Is Social Media on Erdogan’s Crosshair?
The Turkish government now made it mandatory for social media companies to have local representative offices in Turkey, along with a legislative mandate that enables the Turkish government to restrict the content on these platforms. According to the legal amendment that is also known as the “Social Media Law”: social media companies will now face several penalties, with increased severity over time for:
- Failing to respond to the direct complaints of privacy violations
- Not removing or restricting access to a form of content that the Turkish courts deemed criminal or illegal
- Not undertaking sufficient measures to keep user data in Turkey
- Not having a local representative.
The penalty for not complying with this legislation, initially results in fines for up to 30 million Turkish liras (about 3.8 million $). If no action is taken even after the monetary fines, bandwidth cuts are imposed. The fines are to a large extent, dismissable for the social media giants of Facebook and Google, and to a lesser extent Twitter, Netflix and the co. This is due to the fact that the amount that will be penalized is negligible compared to the yearly revenue these companies acquire from their Turkish users. For instance, Turkey has Facebook’s 10th largest user base with around 44 million users. This, multiplied by last year’s average revenue per user of $29.25, means that the company can afford to take this penalty as a slap on the wrist. In this regard, the bandwidth restriction appears potentially more dangerous, however; as the Turkish users are accustomed to navigating state restrictions of the internet, this too is not going to be a cause for serious concern for the major social media companies.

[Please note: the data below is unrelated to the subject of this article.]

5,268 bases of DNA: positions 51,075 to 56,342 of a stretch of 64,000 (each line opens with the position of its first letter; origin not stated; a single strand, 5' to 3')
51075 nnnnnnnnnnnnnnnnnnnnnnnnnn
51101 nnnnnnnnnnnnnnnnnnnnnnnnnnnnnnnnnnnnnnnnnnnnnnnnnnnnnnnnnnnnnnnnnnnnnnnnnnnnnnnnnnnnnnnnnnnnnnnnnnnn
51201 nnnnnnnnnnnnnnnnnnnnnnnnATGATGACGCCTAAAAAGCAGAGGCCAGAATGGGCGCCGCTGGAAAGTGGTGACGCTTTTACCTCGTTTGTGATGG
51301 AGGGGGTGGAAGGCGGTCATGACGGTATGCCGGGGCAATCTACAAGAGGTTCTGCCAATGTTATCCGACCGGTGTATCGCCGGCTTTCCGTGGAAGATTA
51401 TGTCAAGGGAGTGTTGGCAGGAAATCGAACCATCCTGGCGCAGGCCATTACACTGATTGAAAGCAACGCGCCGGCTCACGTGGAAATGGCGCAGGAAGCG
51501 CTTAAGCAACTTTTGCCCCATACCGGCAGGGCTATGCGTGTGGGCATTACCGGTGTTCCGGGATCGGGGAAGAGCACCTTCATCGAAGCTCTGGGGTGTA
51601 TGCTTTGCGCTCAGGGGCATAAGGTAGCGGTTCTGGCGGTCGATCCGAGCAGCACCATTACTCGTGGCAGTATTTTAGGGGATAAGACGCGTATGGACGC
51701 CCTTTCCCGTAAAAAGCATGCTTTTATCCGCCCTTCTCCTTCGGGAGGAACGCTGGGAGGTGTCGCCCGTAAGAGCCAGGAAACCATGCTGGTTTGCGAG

However, the burning question here is whether this move were to impose a stricter and a politically motivated control over the content posted on these arenas of public opinion, or whether this legal action was more akin to those of European countries, aimed at protecting privacy and countering manipulative behavior.
Our conclusion is heavily swaying towards the former option. Turkish courts, in recent years have a track record in considering relatively light comments as criminal through a heavily biased reading of the constitution. Also considering that most anti-Erdogan and anti-Justice and Development Party (AKP) figures flocked to the social media platforms to voice their dissent, such a move could be considered viable for the government. Of course, this is not to say that the situation is without critical nuances.
To start with, some of this legislation’s points, especially those regarding the privacy concerns are based on an actual need, with similar laws being enforced globally. Secondly, AKP also needs, and actively uses social media to further their own political agenda. Frequent posts of pro-Erdogan and pro-AKP commentators targeting opposition figures, trending hashtags (that are sometimes supported by paid accounts or bots) are part and parcel of the Turkish social media ecosystem, along with the towering figure of Ankara’s “Communication Bureau of the President” skyscraper. It is not far-fetched to assume that a total ban on social media is not in the horizon anytime soon – this effort is to control what is already here.
Author: Majoring in Political Science, Sarp Duyar acquired his degree at Lund University, in the Development Studies Programme. He is working at an impact investment fund by day, and on his RPG campaign by night.